8. JUDGES. — Filing of special judge's appointment and oath and entry thereof on order-book before beginning of trial held compliance with the statute. — Since the statute does not specify that the order appointing a special judge and his oath of office shall be filed with the clerk at any specific time, where the appointment was made and he qualified by taking the oath of office before taking any action in the case, an objection to his acting therein was properly overruled although the order for his appointment and his oath of office were not filed with the clerk until the beginning of the trial. p. 257.
9. CRIMINAL LAW. — Objection to filing appointment of special judge on the day set for the trial of the cause instead of on the day the appointment was made will not be considered on appeal in the absence of a bill of exceptions showing that allegations of fact therein were true. p. 259.
10. CRIMINAL LAW. — Motion in arrest of judgment for any other reason than those specified in § 2326 Burns 1926, § 2159 Burns 1914, presents no question. p. 259.
11. CRIMINAL LAW. — Assigning as error the overruling of a motion in arrest of judgment for reasons other than those stated in the motion presents no error. p. 259.
12. CRIMINAL LAW. — Requirements of brief to question sufficiency of evidence. — An appellant seeking the reversal of a judgment because the finding of the court was not sustained by sufficient evidence must point out in his brief, under the heading "Points and Authorities," wherein the evidence is insufficient to prove some material element of the crime charged. p. 259.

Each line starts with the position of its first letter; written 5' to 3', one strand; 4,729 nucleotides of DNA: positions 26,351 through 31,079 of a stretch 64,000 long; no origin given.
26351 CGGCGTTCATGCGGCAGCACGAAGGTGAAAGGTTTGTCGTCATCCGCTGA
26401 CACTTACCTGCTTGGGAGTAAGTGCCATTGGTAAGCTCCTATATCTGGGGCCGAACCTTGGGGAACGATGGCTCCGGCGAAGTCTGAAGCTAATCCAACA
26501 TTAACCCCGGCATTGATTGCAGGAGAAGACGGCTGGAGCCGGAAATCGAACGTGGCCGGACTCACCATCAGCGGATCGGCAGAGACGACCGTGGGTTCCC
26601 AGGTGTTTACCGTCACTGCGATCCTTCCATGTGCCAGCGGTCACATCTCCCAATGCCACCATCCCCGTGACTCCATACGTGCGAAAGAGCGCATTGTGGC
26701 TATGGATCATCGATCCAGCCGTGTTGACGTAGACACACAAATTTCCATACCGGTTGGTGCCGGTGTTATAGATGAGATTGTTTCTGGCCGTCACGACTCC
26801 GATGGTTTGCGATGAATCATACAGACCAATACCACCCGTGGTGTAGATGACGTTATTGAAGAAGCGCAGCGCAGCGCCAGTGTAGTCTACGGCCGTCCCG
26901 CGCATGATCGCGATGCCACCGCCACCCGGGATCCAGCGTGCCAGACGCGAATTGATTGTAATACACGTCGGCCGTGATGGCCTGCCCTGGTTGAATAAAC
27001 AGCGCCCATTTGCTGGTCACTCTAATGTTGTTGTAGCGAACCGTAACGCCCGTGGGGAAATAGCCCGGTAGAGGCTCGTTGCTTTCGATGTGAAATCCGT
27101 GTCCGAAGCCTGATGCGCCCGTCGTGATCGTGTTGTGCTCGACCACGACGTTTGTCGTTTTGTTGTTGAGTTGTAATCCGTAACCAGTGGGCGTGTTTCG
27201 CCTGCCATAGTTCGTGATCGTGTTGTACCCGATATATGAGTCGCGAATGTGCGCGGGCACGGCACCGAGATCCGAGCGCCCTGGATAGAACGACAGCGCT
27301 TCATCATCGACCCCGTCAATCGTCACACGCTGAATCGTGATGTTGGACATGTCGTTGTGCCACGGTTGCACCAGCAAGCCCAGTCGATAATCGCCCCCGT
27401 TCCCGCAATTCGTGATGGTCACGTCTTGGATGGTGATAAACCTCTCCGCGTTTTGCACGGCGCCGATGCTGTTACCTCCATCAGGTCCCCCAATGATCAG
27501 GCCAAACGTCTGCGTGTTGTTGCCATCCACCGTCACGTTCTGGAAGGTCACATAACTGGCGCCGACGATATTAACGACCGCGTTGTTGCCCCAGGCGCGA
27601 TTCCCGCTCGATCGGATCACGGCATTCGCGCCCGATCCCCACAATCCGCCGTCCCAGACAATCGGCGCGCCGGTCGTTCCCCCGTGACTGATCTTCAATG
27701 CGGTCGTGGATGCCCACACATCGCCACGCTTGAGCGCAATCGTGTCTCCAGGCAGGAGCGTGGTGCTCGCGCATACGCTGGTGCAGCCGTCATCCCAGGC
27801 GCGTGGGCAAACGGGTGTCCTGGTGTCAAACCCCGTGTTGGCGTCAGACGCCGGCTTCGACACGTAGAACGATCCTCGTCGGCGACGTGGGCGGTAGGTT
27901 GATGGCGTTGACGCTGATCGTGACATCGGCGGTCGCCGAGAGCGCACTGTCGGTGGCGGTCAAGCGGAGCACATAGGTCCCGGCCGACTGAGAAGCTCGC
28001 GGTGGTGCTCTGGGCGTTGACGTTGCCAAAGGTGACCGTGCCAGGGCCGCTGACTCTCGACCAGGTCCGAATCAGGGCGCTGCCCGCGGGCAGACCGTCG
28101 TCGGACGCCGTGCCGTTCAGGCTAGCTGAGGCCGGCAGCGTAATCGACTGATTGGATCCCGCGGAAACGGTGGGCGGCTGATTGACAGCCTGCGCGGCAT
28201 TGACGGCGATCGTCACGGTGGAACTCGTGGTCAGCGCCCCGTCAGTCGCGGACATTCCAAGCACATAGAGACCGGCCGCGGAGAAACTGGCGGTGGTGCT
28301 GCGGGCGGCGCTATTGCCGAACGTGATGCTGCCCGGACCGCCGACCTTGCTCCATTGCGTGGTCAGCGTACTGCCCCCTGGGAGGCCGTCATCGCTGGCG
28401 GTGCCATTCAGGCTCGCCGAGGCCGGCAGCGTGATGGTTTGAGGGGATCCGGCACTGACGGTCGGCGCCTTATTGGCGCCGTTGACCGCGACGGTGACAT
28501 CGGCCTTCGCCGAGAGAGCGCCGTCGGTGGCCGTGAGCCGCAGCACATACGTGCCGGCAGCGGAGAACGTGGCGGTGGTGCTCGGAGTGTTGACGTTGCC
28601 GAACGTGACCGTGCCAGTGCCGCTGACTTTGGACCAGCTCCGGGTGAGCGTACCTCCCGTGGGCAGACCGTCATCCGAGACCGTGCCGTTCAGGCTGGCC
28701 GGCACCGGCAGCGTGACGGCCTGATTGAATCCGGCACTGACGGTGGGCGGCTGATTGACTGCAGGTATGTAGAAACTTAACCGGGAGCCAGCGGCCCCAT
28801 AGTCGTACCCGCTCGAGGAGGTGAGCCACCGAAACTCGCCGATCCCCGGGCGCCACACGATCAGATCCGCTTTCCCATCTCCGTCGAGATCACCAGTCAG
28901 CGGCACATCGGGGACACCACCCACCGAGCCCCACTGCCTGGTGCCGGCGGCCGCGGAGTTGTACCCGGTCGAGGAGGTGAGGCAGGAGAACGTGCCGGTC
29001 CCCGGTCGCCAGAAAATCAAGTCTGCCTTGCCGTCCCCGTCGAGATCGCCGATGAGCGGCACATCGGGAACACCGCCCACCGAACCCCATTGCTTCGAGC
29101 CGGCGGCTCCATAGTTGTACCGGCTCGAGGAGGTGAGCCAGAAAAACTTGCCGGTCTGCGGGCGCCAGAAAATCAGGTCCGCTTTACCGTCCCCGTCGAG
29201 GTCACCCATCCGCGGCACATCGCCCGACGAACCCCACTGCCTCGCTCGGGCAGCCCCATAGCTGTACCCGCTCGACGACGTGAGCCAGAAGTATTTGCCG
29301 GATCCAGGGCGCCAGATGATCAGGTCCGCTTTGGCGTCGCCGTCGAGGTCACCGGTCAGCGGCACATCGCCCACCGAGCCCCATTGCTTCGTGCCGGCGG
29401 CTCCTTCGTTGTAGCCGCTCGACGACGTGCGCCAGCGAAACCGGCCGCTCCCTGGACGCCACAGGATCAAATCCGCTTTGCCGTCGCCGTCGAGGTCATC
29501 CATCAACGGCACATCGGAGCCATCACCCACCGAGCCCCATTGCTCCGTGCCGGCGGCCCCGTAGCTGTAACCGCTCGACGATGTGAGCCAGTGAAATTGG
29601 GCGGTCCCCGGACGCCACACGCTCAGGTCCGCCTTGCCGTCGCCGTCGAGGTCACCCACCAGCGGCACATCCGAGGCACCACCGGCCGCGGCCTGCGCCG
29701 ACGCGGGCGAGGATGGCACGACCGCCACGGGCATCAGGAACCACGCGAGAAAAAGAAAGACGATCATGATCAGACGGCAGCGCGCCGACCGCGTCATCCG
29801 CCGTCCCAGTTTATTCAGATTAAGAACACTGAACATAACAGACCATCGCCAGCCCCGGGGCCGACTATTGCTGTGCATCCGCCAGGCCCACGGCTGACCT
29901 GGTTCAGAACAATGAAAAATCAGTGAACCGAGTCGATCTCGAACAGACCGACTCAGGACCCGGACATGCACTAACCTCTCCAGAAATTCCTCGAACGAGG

13. CRIMINAL LAW. — A new trial will not be granted for newly-discovered evidence that is merely cumulative or that would not probably change the result. p. 260.
From Lawrence Circuit Court; James B. Wilson, Special Judge.
Henry Tow was convicted of violating the Prohibition Law, and he appeals. Affirmed.
Robert C. Brown, for appellant.
U.S. Lesh, Attorney-General and O.S. Boling, for the State.
Appellant appeals from a judgment on a finding of guilty of violation of the prohibition law, and assigns as errors the action of the court in: (a) Overruling his motion to set aside the filing of the amended affidavit; (b) overruling his motion to quash the amended affidavit; (c) overruling appellant's written objection to entering upon the trial on the day the cause was specially set for trial; (d) overruling his objection to the filing of the written appointment of the special judge; (e) overruling his motion in arrest of judgment; and (f) overruling his motion for a new trial, because of insufficient evidence to sustain the finding and of newly-discovered evidence.